I really don't enjoy making cookies. I don't have a stand mixer, so I have to mix everything by hand, which is a big pain (literally!). I could have used my hand mixer, but this dough is so thick and clumpy that I don't think it would have worked very well. Then when the dough is finally ready, it takes forever to roll it all into little balls and bake them all in batches. The other reason I don't like making cookies is because the intention is to only have dessert once a week (on Thursday nights), but since a cookie recipe makes so many cookies, we end up eating cookies all weekend. I know that we should have packaged some up and given them away, but that didn't happen!

Katrina at Baking and Boys chose to make this recipe (along with Key Lime Cheesecake Bars) when she was assigned my blog for the Secret Recipe Club in December 2011.  Click on the button below to check out her post!
Secret Recipe Club

Moussaka is a layered Greek dish traditionally consisting of eggplant and ground lamb. I saw this potato version in Cooking Light magazine a few years ago and had to try it. I'm not a big fan of eggplant, so making it with potato caught my attention. I made it with ground beef instead of the lamb because that's what I usually have on hand. I made a few other changes to it and this is my amended recipe.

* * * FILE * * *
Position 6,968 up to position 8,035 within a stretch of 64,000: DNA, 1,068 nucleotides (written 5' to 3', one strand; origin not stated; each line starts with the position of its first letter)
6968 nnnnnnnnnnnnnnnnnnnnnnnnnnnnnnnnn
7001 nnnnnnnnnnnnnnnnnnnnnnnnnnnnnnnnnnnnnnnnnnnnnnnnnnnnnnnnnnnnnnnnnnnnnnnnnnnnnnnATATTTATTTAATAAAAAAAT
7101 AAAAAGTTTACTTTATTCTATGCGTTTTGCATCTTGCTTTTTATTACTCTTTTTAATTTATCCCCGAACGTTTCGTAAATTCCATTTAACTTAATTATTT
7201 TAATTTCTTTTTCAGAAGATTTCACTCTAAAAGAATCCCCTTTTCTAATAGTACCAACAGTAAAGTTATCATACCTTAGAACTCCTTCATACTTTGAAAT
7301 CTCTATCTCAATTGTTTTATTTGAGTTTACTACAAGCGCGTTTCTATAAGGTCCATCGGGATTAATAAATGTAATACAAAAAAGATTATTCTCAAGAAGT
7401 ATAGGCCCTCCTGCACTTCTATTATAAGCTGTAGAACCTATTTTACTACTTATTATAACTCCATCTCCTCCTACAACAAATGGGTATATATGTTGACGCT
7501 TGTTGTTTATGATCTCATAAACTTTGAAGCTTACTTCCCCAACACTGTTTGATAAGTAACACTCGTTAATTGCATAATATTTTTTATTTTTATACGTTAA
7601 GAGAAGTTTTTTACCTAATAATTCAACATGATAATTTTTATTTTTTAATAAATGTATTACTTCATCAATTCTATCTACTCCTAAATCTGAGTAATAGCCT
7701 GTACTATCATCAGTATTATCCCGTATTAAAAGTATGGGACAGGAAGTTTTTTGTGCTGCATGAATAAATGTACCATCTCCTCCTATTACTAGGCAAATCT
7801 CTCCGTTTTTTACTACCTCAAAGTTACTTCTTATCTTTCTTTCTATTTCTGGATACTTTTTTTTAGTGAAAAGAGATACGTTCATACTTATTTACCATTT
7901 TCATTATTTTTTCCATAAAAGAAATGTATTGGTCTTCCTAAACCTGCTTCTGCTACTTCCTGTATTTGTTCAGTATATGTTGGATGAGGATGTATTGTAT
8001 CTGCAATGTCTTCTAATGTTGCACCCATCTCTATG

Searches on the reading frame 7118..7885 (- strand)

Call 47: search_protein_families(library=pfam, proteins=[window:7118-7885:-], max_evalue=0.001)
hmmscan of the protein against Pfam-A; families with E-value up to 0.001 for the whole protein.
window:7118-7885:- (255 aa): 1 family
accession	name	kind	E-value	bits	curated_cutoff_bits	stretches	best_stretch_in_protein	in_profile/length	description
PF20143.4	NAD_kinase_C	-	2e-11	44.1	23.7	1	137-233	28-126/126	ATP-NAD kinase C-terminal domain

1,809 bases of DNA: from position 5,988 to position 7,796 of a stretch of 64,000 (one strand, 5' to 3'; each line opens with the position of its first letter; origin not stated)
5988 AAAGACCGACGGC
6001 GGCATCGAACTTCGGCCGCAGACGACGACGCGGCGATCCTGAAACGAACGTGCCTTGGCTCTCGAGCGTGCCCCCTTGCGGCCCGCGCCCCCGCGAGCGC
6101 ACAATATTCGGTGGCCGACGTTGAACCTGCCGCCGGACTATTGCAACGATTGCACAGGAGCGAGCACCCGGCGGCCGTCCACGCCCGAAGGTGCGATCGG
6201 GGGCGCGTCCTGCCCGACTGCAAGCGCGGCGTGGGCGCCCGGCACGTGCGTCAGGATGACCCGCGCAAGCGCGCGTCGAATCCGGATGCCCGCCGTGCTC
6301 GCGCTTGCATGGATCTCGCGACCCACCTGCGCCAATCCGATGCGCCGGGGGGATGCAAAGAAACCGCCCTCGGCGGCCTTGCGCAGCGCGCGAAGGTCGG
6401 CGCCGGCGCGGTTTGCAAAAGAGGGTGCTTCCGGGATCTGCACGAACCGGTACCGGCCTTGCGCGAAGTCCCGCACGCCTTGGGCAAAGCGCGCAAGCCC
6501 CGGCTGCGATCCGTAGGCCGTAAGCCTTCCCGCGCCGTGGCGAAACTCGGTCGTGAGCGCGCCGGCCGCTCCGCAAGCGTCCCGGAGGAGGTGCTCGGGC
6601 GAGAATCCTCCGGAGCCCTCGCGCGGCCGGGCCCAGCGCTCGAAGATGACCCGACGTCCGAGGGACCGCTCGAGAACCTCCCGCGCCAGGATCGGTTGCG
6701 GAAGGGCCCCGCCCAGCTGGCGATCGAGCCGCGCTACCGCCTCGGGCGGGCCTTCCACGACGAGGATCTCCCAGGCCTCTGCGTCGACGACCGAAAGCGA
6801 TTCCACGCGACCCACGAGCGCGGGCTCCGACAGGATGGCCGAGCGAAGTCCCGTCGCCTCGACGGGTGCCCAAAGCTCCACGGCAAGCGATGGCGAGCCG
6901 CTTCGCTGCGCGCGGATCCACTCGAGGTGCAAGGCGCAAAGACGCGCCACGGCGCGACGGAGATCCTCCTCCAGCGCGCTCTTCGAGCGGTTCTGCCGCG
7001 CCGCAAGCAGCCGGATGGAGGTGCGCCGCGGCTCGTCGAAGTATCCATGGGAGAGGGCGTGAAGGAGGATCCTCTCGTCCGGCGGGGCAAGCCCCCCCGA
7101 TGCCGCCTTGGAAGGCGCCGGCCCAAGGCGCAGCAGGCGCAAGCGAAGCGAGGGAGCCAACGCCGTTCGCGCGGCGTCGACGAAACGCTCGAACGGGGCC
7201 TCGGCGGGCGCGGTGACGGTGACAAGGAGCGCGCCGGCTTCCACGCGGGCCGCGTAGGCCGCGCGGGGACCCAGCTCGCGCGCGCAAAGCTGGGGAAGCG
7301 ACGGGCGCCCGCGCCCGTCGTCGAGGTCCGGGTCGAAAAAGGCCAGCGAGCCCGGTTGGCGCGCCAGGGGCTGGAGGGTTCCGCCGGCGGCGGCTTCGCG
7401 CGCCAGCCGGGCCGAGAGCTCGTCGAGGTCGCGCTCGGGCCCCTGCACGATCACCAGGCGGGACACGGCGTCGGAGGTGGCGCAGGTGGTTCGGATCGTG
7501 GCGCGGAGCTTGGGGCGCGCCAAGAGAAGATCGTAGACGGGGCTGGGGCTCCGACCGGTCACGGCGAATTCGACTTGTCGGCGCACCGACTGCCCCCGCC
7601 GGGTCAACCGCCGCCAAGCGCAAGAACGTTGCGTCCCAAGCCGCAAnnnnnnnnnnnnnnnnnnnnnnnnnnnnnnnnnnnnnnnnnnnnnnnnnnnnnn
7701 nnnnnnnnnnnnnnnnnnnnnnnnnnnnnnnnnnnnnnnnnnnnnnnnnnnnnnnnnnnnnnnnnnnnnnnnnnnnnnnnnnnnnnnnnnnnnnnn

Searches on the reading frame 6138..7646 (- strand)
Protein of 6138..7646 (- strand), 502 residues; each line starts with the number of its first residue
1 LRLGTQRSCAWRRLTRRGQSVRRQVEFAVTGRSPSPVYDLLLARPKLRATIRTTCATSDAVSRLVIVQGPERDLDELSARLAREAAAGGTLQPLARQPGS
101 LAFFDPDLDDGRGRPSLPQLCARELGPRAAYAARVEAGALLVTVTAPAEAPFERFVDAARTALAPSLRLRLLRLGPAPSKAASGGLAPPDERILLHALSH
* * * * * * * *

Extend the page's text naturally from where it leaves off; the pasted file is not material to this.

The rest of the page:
Potato and Beef Moussaka

Olive oil
2 lbs. russet potatoes, peeled and cut into ¼” slices
1 medium onion, chopped
2 garlic cloves, chopped
1 lb. ground beef
1 cup tomato sauce
½ tsp salt
1½ tsp ground cumin
½ tsp ground cinnamon
1 zucchini, sliced ⅛” thick
⅓ cup feta cheese
1 cup milk
2 large eggs, lightly beaten

Preheat oven to 350°.

Heat a large nonstick skillet over medium heat. Coat pan with olive oil. Add one-third of potato slices to pan; cook 3 minutes on each side or until lightly browned. Transfer potato to bowl. Repeat procedure with olive oil and remaining potato slices.

Recoat pan with cooking spray. Add onion, garlic, and beef to pan; cook until beef begins to brown. Add tomato sauce, salt, cumin, and cinnamon; cook 5 minutes.

Arrange half of potato slices in a 9x13” baking dish coated with cooking spray. Arrange half of zucchini slices over potatoes. Arrange beef mixture over zucchini; sprinkle with feta. Top with remaining zucchini and then potato slices. Combine milk and eggs in a small bowl; pour over potato mixture. Bake for 30 minutes or until top is golden and set. Remove from oven; let stand 10 minutes before serving.

Makes 6 servings.

In addition to changing the lamb to beef, I also increased the cumin and cinnamon and added the zucchini and feta. The zucchini is so thinly sliced that you don't need to cook it before layering it in the dish; it will be perfect after being in the oven for half an hour. I definitely recommend using a mandoline for this recipe.

This dish is super tasty and we love it but I don't make it very often. It is quite time consuming because you have to brown all the potato slices on the stovetop. The recipe says to do it in three batches, but I can never fit all of mine in three, so I end up doing four. To save on time, I brown the ground beef in a separate pan so that it can be ready to go by the time the potatoes are done. It is kind of pain, but the finished dish is worth it.

Definitely not the prettiest version of this dish I have ever made. I usually arrange the potato slices in a nicer pattern, but I was in a hurry when I made this last night and didn't feel like messing with it.

15 April 2011